As researchers continue to assail the notion of free will, one study finds that genetics - rather than plain-old willpower - might explain why some people cannot stop smoking.

Researchers in New Zealand followed1,000 people from birth to age 38 to find genetic markers for an increased risk of tobacco addiction. They found genetic markers that identified those with a propensity to begin smoking and soon progress to a pack-a-day habit. In adulthood, these people found greater difficulty breaking that habit than did others without the genetic markers.

Researchers reported the findings in the journal JAMA Psychiatry today.

In analyzing DNA samples from 880 men and women of European decent, researchers found that people with high-risk markers were 27 percent more likely to smoke heavily and 22 percent more apt to fail attempts to quit.

"Genetic risk accelerated the development of smoking behaviour," said Dr. Daniel Belsky, lead investigator for the study, with Duke University. "Teens at a high genetic risk transitioned quickly from trying cigarettes to becoming regular, heavy smokers."

He added, "This suggests there may be something special about nicotine exposure in the adolescent brain, with respect to these genetic variants."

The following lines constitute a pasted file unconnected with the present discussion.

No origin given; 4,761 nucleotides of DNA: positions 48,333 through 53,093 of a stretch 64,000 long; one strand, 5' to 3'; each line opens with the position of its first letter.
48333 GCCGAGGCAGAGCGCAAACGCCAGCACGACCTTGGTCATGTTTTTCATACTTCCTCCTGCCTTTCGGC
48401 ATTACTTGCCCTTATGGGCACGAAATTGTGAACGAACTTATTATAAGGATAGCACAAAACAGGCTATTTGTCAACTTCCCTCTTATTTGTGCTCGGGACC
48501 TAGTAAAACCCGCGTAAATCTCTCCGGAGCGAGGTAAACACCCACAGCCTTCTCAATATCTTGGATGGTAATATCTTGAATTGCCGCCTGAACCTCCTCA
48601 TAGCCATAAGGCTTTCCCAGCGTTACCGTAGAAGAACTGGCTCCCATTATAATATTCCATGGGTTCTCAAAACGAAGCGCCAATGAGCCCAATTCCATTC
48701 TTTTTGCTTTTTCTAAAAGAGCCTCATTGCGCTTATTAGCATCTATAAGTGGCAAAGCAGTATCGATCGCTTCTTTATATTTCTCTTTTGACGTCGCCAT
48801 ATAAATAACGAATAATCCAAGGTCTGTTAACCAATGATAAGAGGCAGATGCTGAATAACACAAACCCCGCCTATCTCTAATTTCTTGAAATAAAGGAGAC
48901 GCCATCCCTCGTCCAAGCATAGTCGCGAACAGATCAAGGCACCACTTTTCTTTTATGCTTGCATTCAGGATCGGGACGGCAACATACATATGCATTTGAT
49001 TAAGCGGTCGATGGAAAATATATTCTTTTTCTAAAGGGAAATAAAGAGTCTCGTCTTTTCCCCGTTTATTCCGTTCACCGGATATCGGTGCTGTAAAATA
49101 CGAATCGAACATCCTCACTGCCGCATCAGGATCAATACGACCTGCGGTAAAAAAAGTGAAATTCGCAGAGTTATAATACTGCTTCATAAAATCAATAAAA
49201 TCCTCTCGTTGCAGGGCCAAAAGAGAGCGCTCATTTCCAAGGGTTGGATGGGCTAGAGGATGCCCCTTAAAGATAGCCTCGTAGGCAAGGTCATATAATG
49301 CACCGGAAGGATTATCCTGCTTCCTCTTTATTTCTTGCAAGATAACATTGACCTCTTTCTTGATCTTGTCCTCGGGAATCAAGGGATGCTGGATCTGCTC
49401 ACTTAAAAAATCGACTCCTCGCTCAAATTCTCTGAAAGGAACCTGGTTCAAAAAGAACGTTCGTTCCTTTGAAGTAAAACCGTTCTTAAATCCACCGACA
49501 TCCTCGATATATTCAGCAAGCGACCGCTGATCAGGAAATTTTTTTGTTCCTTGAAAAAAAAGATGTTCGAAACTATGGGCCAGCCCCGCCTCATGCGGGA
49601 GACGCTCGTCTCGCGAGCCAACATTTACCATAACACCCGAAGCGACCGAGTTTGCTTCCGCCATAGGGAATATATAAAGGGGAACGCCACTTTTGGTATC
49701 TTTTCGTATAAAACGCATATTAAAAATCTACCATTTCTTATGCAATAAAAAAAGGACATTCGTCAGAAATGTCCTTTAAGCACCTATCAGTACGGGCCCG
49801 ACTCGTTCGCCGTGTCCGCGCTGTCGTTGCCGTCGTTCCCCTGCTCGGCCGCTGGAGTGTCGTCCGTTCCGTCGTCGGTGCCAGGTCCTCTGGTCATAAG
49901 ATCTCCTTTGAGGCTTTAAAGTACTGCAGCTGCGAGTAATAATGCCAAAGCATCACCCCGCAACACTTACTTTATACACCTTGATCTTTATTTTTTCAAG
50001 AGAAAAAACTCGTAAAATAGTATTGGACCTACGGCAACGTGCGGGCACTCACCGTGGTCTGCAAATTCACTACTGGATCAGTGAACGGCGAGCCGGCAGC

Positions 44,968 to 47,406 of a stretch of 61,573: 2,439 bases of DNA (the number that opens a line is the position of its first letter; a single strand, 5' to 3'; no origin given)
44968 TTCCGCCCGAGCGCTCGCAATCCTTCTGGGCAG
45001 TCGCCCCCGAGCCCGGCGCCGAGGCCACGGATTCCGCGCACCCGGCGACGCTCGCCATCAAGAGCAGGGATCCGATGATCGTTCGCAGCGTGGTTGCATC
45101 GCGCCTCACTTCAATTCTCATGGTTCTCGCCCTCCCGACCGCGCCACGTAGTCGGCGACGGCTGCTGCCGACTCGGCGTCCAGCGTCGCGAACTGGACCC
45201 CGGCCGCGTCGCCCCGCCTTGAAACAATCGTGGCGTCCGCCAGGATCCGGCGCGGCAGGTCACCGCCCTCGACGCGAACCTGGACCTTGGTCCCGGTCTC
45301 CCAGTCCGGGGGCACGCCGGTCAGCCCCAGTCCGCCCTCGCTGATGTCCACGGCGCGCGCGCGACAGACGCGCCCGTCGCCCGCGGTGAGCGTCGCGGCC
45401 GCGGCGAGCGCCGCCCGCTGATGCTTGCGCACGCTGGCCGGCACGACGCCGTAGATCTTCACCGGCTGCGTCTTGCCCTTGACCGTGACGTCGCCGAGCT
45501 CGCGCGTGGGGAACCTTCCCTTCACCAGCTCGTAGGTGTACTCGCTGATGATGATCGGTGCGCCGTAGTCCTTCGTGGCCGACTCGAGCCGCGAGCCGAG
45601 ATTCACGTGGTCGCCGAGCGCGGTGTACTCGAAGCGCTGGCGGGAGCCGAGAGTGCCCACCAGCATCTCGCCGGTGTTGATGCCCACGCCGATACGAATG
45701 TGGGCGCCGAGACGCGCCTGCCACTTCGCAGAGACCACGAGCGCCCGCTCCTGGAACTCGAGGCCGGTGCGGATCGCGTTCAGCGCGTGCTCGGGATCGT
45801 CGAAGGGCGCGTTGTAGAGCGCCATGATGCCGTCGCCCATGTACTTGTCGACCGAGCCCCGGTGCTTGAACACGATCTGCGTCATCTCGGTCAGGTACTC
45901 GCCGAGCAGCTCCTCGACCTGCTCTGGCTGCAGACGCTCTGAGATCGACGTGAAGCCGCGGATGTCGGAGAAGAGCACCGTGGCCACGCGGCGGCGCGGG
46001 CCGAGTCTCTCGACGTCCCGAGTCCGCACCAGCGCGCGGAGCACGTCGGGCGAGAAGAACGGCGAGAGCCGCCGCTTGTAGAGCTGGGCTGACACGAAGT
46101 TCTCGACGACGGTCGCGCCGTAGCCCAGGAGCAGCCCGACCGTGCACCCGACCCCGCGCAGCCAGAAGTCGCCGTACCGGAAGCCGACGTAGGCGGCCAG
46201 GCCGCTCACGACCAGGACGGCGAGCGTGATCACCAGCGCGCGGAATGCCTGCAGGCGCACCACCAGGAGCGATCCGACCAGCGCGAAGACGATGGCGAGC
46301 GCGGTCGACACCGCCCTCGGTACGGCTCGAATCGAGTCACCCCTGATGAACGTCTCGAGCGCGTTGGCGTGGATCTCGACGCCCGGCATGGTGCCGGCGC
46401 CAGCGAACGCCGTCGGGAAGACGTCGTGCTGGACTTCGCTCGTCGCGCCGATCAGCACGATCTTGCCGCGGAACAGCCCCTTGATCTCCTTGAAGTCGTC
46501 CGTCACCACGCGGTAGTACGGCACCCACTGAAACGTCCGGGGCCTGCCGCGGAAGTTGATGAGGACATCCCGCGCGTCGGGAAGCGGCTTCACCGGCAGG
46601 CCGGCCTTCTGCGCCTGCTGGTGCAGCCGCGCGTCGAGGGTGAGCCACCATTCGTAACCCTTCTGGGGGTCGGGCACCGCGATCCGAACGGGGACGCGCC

Denise Kandel, a professor at Columbia University who was not involved with the research, said the study marked adolescence as a time of particularly high risk for tobacco addiction. "The results illustrate why adolescence is of crucial importance for the development and targeting of prevention and intervention efforts," she said. "How this genetic risk affects brain functions, which in turn affect reactions to nicotine, remains to be determined."

The newfound knowledge, however, wouldn't be enough to allow public health officials to develop a screening tool for those most at risk of developing addiction.

"Public health policies that make it harder for teens to become regular smokers should continue to be a focus in anti-smoking efforts," said Belsky.